GREGORY PORTER; Liquid Spirit (Blue Note)


Gregory Porter’s ‘Liquid Spirit’ has been one of the most eagerly awaited albums of the year. The California-born, Brooklyn-based singer’s first two albums (along with some fine cameos on other artists’ sets … try his ‘Love Works’ duet with Robin McKelle) won him a huge fan base and leaked tracks from the new 14 tracker will guarantee this LP flying off the shelves. Without the clever advanced hype, though, ‘Liquid Spirit’ would have been a best seller anyway… quality, real soul and passion always outs and the set is stuffed with all three of those admirable attributes.

The cut that’s been getting all the advanced air play has been Porter’s super-charged version of Dobie Gray’s ‘The In Crowd’… though this new version owes more to the Ramsey Lewis 1965 soul-jazz cover than the Gray original. Porter’s pianist and musical director, Chip Crawford takes the Lewis role with real panache while the vocal’s soulfulness reaches back to the golden years of the 60s… passion and commitment, NOT histrionics or pyrotechnics, and surely that’s part of the attraction of Porter’s music. Like all the great soul vocalists (Sam Cooke, Marvin Gaye, Curtis Mayfield.. even Nat King Cole on whose music Porter was brought up), he doesn’t need to resort to gimmicks. He just lets his voice do all the work and he knows precisely what kind of songs to craft to allow that magnificent instrument to shine. Hear it to best effect on the outstanding ballad ‘Water Under Bridges’. With minimal piano accompaniment (that man Crawford again) it’s a master class in melancholy… the saddest, most moving song you’ll hear in a long, long time. To quote a 60s soul classic from Irma Thomas, “anyone who knows what love is will understand”.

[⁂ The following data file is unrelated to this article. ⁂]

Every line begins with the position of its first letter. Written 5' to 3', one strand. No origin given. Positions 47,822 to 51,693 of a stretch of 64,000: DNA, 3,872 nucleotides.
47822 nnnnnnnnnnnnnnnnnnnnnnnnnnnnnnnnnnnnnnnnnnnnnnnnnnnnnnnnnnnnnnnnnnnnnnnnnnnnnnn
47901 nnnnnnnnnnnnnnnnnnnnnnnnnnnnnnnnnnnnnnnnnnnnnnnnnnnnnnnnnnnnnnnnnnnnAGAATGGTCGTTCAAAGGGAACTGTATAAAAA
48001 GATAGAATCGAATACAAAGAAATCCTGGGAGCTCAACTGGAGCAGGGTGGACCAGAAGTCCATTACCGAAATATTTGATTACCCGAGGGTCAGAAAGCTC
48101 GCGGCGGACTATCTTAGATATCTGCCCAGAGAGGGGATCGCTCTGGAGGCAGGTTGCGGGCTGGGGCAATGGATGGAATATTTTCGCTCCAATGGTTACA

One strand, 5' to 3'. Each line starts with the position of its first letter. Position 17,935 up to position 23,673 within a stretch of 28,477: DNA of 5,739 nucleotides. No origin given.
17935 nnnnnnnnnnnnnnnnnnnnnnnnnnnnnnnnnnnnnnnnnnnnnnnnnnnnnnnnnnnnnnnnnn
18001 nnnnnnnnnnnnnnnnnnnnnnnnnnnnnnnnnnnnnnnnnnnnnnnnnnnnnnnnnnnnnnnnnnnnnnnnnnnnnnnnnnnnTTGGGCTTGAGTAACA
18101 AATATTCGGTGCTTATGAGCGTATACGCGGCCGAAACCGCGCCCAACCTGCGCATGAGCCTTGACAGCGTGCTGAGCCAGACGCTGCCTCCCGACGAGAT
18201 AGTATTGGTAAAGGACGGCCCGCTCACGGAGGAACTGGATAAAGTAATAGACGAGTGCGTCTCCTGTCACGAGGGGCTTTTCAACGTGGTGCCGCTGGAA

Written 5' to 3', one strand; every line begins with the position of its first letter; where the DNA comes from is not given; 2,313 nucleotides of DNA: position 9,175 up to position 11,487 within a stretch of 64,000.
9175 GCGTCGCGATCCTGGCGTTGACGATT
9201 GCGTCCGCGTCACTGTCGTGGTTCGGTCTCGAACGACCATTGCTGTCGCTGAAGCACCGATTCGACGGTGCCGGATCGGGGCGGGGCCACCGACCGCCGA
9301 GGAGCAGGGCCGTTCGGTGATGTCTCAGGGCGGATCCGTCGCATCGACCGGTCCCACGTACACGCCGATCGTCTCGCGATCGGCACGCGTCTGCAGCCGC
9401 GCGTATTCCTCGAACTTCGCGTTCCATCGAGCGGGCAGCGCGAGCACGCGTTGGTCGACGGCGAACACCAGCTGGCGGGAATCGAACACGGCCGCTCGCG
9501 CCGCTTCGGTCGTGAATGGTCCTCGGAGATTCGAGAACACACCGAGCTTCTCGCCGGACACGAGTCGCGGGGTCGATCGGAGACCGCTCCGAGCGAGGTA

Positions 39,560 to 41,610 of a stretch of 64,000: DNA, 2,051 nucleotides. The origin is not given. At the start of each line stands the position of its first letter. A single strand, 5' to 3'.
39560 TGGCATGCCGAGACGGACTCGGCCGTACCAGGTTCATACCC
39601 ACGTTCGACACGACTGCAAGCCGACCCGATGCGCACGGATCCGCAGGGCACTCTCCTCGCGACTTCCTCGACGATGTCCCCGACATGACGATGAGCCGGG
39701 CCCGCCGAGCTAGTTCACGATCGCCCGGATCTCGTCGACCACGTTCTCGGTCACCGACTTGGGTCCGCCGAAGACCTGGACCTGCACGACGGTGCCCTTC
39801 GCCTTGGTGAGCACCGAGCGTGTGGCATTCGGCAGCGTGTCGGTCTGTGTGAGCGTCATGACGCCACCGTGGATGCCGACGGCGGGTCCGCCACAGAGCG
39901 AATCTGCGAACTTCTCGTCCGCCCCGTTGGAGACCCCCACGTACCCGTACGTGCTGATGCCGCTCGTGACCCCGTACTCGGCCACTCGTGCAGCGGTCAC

‘Hey Laura’ and ‘No Love Dying’ are two more haunting, reflective ballads while the urgent title cut harks back to Porter’s days with the gospel choirs in and around Bakersfield. Other highlights include the swinging ‘Free’, the light, summer vibe that is ‘Wind Song’ and the didactic ‘Wolfcry’ but in honesty there’s nothing here not to like. Moreover, Porter has proved the early gainsayers wrong. Some believed that signing to a major label (Blue Note/Universal) would dull his edge or dampen his spirit of adventure. Quite the contrary; he’s insisted in using his usual musicians (Crawford on piano, Emanuel Harold on drums, bassist Aaron James and sax men Yosuke Sato and Tivon Pennicott) and between them they’ve allowed the Gregory Porter sound to mature and develop. In that process they’ve created one of the year’s truly essential albums.

(BB) 5/5